Boris’s tendentious ten

by Jack Schickler | 10.05.2016

Boris Johnson gave a characteristically colourful speech yesterday – at one point even breaking out into song. His recollection of Beethoven’s Ode to Joy was impressive, but not much else was.

“The House of Commons Library has repeatedly confirmed that when you add primary and secondary legislation together the EU is now generating 60% of the laws passing through parliament.”

No. The Library says 13.2% of primary and secondary UK instruments passing through parliament are EU-related. The figure of 62% is reached by sweeping in all EU regulations – including those which do not pass through the UK parliament, and many of which do not apply in the UK.

“We find ourselves hard pressed to recruit people who might work in our NHS, as opposed to make use of its services”

Actually, 9% of NHS doctors are from other EU countries. Rather than putting “unfunded pressure” on the NHS, EU migrants pay more in taxes than they claim in welfare.

“As far as I can see we still have not secured consent” to cut VAT on tampons

Look no further, Boris: the agreement of all other 27 EU leaders is recorded here.

“Our gross contributions to the EU budget are now running at about £20 bn a year … the net contribution is £10 bn”

In 2015, we sent Brussels £12.9 billion, and the best figure for our net contribution is £6.3 billion. The Chair of the UK Statistics Authority described the £20 billion figure as “potentially misleading” and the Office for National Statistics has promised a further clarification on May 25 and May 26.

“We are outvoted far more than any other country – 72 times in the last 20 years”

Since 1999 we have been outvoted 56 times in the Council of the EU. But we have been on the winning side 2,466 times – a good score in any sport.

“The EU has done trade deals with the Palestinian Authority and San Marino. Bravo. But it has failed to conclude agreements with India, China or even America.”

Johnson mentions just two of the tiniest of the fifty-odd countries with whom the EU has trade deals – he might also have mentioned Switzerland, Turkey or South Korea. EU trade or investment talks are on course with India, China and America. A go-it-alone UK might not do any better: Barack Obama has said we would go to the back of the queue.

The costs of [EU] regulation are estimated at £600m per week

Johnson remembers the cost of EU rules but forgets their much greater benefits – £1.1 billion a week. Many of these rules – such as climate change or post-crisis banking laws – would not change post-Brexit.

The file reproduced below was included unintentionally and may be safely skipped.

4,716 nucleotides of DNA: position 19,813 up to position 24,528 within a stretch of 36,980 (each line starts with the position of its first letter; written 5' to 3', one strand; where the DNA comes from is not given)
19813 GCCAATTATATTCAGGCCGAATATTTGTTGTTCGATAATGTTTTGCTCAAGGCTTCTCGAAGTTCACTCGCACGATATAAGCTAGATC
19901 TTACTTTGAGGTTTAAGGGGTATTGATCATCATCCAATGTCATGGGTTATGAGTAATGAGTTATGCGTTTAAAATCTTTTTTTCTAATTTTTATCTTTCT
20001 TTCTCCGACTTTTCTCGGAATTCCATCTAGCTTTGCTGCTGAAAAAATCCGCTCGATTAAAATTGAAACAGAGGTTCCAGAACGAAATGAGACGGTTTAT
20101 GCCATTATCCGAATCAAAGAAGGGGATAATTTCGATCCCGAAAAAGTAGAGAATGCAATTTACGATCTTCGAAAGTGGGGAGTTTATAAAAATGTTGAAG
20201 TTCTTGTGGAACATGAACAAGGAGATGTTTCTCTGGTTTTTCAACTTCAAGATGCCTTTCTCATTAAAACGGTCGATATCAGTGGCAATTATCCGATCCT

Want more InFacts?

Click here to get the newsletter

    Your first name (required)

    Your last name (required)

    Your email (required)

    Choose which newsletters you want to subscribe to (required)
    Daily InFacts NewsletterWeekly InFacts NewsletterBoth the daily and the weekly Newsletter

    By clicking 'Sign up to InFacts' I consent to InFacts's privacy policy and being contacted by InFacts. You can unsubscribe at any time by emailing [email protected]

    We will recapture or secure our voice in international bodies such as the WTO or the IMF.

    The UK sits on the IMF board; the EU does not. The EU would like unified IMF representation, but for the euro zone, not the UK. It is not clear why Johnson sets such store by recapturing our World Trade Organisation voice when, in the words of its ex-head Pascal Lamy, “there has not been a major WTO deal in 23 years.”

    This thing has moved on from what we signed up for in 1972”

    Actually, the institution we joined in 1972 already had powers on trade, customs, competition, agriculture, fisheries, consumer policy, transport, energy, and indirect taxation, while EU environment policy dates back almost as far. It is true that monetary policy has moved to the European Central Bank, but the UK has stayed out of that. Searching for examples of alleged EU expansion, Johnson mentions tourism, culture, and youth, none of which are major areas of EU action.

    The European Court of Justice ..  [is] now freely adjudicating … whether or not this country has the right to deport people the Home Office believes are a threat to our security”

    Johnson appears to be referring to a recent case involving Abu Hamza’s daughter-in-law. Under the court’s preliminary opinion, the UK could still deport those who present a serious threat. Press watchdog IPSO described media reporting to the contrary as “significantly misleading”, and ordered a correction.

    This article was amended to add in material on the ECJ case concerning deportation. Vote Leave did not respond to InFacts’ request for comment. 

    Edited by Sebastian Mallaby